Mental Health & Addiction Update - 18 September 2020

on 21 September



Kia ora whānau

Robyn Shearer
Deputy Director-General, Mental Health and Addiction


Nau mai Te Wiki o te Reo Māori me ō wero, me ō āheitanga, me ō whakaaweawetanga ki te motu. Tēnā tātou katoa.

I welcome Māori language week with its many challenges, opportunities, and the inspiration it brings to our country. Greetings to you all.

It’s been a wonderful week here at the Ministry celebrating te Reo Māori. We took the opportunity to say karakia, sing waiata, and welcome new staff with mihi whakatau – all these things contribute to the revitalisation of te reo Māori and to the embedding of wairua or spirit into our mahi.

From one week of celebration to another. I’m so pleased to be welcoming Mental Health Awareness Week next week!

This year hasn’t been easy. Many of us have had to reconsider the experiences, actions and surroundings that make us feel good, stay well, and uplift our wellbeing.

I hope you have all had time recently to think about what small, daily practices you do to maintain your mental wellbeing. Next week is a great time to share these with your friends, family, whānau and workmates. COVID-19 has caused a lot of uncertainty for us all this year, and that’s not going to change for a while, so being proactive and deliberate about those small wellbeing practices is more important than ever to help our resilience.

If you need a bit of inspiration to get your plans for the week underway, then check out the story below that has a handy checklist to make sure you’re ready. I also wanted to let you know that the Director General Dr Ashley Bloomfield and I will be hosting a Facebook live session at 5:30pm on Tuesday next week to talk about some of the issues that may be causing anxiety and the importance of taking care of our mental wellbeing.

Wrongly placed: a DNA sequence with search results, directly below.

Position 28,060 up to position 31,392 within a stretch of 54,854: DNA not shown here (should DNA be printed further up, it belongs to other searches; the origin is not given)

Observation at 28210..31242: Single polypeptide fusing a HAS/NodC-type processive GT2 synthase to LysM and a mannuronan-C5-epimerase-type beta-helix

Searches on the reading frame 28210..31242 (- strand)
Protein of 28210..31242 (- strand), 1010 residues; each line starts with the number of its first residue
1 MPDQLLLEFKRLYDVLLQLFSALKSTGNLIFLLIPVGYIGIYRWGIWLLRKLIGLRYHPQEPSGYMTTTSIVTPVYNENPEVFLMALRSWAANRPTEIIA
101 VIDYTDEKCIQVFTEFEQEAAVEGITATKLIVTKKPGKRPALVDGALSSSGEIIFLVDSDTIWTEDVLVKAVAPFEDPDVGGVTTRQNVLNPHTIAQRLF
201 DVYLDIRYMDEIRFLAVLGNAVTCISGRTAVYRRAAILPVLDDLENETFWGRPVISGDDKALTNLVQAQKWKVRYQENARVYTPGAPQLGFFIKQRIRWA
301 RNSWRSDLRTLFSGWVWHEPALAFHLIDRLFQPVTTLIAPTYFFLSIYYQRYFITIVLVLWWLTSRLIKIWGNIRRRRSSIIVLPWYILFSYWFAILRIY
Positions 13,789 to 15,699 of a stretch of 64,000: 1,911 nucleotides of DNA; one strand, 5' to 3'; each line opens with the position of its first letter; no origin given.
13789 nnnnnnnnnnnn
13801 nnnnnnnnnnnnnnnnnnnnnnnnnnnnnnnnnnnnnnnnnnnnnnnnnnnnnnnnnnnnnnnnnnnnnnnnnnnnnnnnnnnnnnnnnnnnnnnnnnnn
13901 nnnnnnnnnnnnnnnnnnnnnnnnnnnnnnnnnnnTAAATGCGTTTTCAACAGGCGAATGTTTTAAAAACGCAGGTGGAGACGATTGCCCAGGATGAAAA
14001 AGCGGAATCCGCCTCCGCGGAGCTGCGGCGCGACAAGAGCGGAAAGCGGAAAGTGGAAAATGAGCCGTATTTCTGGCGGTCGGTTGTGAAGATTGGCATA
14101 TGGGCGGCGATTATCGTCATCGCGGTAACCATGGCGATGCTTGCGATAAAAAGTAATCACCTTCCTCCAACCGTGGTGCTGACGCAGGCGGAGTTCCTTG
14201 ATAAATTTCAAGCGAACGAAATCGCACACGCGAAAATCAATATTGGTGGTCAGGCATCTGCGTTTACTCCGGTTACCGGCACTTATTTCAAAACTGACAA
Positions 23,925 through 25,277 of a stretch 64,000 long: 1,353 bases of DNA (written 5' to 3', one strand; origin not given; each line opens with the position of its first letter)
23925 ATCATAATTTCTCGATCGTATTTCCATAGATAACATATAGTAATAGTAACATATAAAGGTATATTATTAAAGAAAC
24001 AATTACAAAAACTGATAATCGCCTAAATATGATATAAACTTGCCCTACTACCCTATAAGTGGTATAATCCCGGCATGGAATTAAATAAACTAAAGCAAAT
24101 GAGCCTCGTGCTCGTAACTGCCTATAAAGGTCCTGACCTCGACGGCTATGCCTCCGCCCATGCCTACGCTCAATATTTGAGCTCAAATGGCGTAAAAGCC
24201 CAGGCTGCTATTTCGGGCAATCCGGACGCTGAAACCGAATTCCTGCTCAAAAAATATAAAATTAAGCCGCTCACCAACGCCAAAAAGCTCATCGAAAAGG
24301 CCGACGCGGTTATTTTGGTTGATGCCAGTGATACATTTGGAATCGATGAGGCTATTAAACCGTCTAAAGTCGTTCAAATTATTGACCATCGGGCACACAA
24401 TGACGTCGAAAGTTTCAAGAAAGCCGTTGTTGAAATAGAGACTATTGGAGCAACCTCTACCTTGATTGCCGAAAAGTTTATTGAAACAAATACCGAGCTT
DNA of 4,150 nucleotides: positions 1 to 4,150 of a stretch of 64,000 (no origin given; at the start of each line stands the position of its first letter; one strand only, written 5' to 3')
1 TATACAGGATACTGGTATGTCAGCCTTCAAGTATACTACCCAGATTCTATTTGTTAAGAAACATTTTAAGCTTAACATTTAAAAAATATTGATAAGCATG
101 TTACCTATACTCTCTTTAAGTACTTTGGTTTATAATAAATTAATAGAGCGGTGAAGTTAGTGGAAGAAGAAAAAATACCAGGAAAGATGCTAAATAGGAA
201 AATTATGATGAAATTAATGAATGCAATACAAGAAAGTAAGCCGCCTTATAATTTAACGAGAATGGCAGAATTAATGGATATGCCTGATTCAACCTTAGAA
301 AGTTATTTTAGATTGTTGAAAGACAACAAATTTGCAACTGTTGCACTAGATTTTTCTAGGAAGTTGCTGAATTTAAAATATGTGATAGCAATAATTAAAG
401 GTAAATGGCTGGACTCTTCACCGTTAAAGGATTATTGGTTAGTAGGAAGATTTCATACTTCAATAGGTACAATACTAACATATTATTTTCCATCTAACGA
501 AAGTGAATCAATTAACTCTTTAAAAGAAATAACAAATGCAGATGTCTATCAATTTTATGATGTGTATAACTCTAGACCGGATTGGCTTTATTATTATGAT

I also wanted to share with you a great story about coping during tough times from the team at Getting Through Together. It’s about a lady who lived through a world war and the polio pandemic as a small girl growing up in Scotland. Maggie has some sound advice on how to look after ourselves in tough times. “Sit there, close your eyes and count to ten. Think ‘I could be doing something different, so what can I do'.”

This message really resonates with me as it shows that we all have the power to choose to focus on what we can do – rather than what we can’t – when faced with life’s challenges.

Finally, I just wanted acknowledge Marion Blake MNZM, Chief Executive at Platform/Atamira Trust.

I have worked alongside Marion for many years and have always been impressed with her energy and enthusiasm. Marion is an icon for the community sector and she has dedicated much of the last twenty years to being a staunch advocate – demonstrating her passion and commitment to people with lived experience. I love her drive and humour – always a big hug when we meet (although we have to bump elbows at the moment!). I shall miss her spark and ability to keep us on our toes. I feel sure she will continue to do this with her new journey up North. Thanks Marion for your wonderful work and advocacy.

Ngā mihi nui

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